Novel polymer used in first artificial windpipe shows promising futureBMJ 2011; 343 doi: https://doi.org/10.1136/bmj.d4419 (Published 11 July 2011) Cite this as: BMJ 2011;343:d4419
- Geoff Watts
The synthetic windpipe used by the Swedish team who carried out last month’s pioneering implant surgery on a patient with advanced tracheal cancer was made of a novel polymer designed and tested at University College London. The work has shown that an artificial trachea can simulate the properties of a natural one and paves the way for further uses of the polymer.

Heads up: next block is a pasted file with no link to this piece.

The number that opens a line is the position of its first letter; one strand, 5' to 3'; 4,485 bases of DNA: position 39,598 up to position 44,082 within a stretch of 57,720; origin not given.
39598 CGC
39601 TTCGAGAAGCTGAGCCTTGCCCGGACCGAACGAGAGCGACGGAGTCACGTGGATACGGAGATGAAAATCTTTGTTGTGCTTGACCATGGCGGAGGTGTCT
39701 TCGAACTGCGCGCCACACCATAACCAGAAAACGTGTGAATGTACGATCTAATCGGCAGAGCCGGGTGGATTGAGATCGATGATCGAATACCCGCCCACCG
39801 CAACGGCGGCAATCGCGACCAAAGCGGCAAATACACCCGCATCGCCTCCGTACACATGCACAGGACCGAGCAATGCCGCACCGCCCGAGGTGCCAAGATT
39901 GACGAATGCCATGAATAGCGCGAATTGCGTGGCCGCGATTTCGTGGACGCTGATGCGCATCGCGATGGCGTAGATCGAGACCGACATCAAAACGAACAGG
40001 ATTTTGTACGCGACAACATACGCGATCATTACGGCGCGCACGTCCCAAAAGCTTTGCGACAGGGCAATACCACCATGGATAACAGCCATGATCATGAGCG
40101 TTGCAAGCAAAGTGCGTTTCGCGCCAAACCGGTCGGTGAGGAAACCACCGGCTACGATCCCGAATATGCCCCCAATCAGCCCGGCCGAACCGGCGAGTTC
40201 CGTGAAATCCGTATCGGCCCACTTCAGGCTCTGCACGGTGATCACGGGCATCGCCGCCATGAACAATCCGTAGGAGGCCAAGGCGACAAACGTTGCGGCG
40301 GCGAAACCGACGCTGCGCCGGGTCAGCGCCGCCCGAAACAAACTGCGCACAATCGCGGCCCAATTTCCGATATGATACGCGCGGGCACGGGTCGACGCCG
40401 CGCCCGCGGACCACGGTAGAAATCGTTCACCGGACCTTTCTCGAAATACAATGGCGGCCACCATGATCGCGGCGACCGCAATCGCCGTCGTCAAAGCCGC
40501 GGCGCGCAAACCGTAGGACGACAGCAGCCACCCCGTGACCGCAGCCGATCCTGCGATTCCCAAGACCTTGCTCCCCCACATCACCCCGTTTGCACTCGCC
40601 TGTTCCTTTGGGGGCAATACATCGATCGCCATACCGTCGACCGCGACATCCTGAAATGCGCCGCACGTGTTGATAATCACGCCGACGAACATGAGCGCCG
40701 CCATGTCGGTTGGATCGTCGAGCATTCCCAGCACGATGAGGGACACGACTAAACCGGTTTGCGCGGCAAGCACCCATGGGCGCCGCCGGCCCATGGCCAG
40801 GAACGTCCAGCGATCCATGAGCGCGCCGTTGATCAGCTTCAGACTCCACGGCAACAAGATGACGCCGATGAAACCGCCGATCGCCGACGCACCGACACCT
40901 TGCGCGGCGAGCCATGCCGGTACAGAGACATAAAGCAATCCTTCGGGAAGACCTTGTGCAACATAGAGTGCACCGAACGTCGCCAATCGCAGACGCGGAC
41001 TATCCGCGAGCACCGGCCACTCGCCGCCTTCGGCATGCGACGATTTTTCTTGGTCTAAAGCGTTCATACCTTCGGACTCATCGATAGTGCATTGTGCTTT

The man who created the implant, Alex Seifalian, professor of nanotechnology and regenerative medicine at University College London, describes the material of which it is made as a “nanocomposite.” It comprises a polymer containing tiny, nanometre size crystalline particles.
In the finished …
Log in using your username and password
Log in through your institution
Register for a free trial to thebmj.com to receive unlimited access to all content on thebmj.com for 14 days.
Sign up for a free trial